Consumers will have to brace up for the taxes they will have to pay from hence Brace up: every time they fill up with petrol from midnight
South African motorists will be paying significantly more to fill up their cars from Wednesday (3 April).
The Department of Energy published the latest fuel price adjustments on Sunday, showing increases across the board as a result of rising global oil prices, a weaker rand and the introduction of new fuel taxes.
The rand depreciated, on average, against the US dollar (from R13.80 to R14.36) during the period under review.
This increased the contribution on the Basic Fuel Price of petrol, diesel and illuminating paraffin by between 28.00c/l and 30.00c/l, the department said.
The average Brent Crude oil price also increased from $64.04 to $66.01 per barrel during the period under review.
This led to higher prices of all the petroleum products which increased the contribution on the Basic Fuel Price of petrol, diesel and illuminating paraffin by about 78.00c/l, 26.66c/l and 25.76c/l respectively.
This combined with new fuel taxes means that the price of 95 unleaded goes up by R1.26 per litre at the coast, while the price of 93 unleaded goes up by R1.29 per litre. Diesel 0.05% increases by 76 cents per litre at the coast.
|Fuel||March Official||April Official|
|0.05% Diesel (wholesale)||R14.06||R14.88|
South Africa’s fuel taxes remain a major point of contention, with many critics arguing that these taxes should not be so high.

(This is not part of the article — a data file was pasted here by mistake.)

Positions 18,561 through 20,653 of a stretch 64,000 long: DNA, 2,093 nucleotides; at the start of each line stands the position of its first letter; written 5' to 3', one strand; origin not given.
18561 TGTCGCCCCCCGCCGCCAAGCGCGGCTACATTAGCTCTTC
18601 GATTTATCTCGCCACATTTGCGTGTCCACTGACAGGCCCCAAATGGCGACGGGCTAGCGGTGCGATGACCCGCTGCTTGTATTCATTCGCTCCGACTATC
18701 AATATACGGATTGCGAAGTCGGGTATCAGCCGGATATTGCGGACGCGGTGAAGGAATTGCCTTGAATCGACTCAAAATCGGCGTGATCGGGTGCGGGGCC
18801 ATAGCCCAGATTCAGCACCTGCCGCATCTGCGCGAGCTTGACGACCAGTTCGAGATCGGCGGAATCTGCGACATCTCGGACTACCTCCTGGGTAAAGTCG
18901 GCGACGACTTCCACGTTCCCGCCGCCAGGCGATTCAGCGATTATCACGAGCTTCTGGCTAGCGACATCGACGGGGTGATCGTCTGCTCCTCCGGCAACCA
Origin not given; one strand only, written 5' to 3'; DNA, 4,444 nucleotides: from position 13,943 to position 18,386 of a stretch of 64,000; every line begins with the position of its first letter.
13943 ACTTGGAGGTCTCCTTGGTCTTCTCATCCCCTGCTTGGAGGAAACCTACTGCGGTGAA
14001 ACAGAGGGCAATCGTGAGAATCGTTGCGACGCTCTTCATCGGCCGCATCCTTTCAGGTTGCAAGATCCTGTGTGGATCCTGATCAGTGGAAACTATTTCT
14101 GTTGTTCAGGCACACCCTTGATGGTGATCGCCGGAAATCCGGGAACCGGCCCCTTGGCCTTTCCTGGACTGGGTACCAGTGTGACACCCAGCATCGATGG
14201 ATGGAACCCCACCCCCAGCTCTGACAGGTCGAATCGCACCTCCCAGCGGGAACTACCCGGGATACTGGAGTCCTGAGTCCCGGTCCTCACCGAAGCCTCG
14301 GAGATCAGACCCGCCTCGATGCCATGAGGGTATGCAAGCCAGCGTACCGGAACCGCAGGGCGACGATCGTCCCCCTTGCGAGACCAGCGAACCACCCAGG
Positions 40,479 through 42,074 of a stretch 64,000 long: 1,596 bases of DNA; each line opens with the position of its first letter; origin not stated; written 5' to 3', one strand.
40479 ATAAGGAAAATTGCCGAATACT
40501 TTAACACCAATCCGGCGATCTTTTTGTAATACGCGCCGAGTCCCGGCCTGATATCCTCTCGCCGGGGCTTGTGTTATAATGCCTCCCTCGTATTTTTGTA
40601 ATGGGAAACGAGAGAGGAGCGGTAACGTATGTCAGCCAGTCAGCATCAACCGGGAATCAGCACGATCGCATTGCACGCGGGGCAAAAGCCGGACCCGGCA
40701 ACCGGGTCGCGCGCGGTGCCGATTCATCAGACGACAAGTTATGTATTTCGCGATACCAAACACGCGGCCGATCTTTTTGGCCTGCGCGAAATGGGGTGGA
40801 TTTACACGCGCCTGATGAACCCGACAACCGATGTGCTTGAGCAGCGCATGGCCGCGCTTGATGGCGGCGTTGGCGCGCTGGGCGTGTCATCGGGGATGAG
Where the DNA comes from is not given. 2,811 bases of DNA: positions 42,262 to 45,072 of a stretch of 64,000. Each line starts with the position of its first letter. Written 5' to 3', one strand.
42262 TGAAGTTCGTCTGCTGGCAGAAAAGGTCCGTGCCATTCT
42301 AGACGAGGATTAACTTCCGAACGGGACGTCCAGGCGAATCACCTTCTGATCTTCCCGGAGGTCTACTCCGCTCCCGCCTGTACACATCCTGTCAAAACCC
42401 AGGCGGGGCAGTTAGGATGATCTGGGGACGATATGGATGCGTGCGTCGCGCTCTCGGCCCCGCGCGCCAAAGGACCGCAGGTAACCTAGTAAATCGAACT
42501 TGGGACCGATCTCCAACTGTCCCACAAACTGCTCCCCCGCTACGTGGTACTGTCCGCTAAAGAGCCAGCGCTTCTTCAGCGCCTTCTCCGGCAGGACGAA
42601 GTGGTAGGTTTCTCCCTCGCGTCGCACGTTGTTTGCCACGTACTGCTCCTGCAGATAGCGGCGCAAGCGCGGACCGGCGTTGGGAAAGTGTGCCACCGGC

Fuel and electricity prices go up this week and are strongly influenced by years of poor administration and mismanagement by Government, said civil society group Outa.
It added that the extra revenue from the general fuel levy alone compared to a decade ago would pay for another Gauteng Freeway Improvement Project, but motorists are not feeling the benefits of the ever-increasing taxes.”
“Outa is of the opinion that the general fuel levy, which is now at R3.52 per litre on petrol, is excessive. This levy generated R75 billion in revenue in 2018/19 and accounts for 23% of the petrol price, said Ronald Chauke, Outa’s portfolio manager for Energy.
“Outa believes that Treasury has pushed the general fuel levy too far over the past decade, from R1.21/l at the start of 2008 to this month’s R3.52/l.
“In 2008/9, the general fuel levy raised R25 billion, an annual collection which has now trebled to R75 billion. That extra R50 billion is two-and-a-half times the R20 billion price tag for the GFIP, which South Africa is now struggling to pay for.”
Cost of filling up
Wednesday will see the Fuel and Road Accident Fund Levies increased by 15 cents a litre and 5 cents, respectively.
Consumers currently (pre-April 2019) pay R5.34 towards indirect taxes on every litre of petrol bought, and R5.19 on every litre of diesel.
This comprises R3.37 (petrol) and R3.22 (diesel) for the general fuel levy, R1.93 for the RAF levy (for petrol and diesel) and 4 cents for customs and excise taxes (for both petrol and diesel).
An additional 20 cents will see the total amount paid towards indirect taxes rise to R5.54 for every litre of petrol bought, and R5.39 on every litre of diesel.
On a vehicle with a 50-litre tank, this means that drivers will be paying between R269.50 (diesel) and R277 (petrol) in tax, every time they fill up (with a full tank).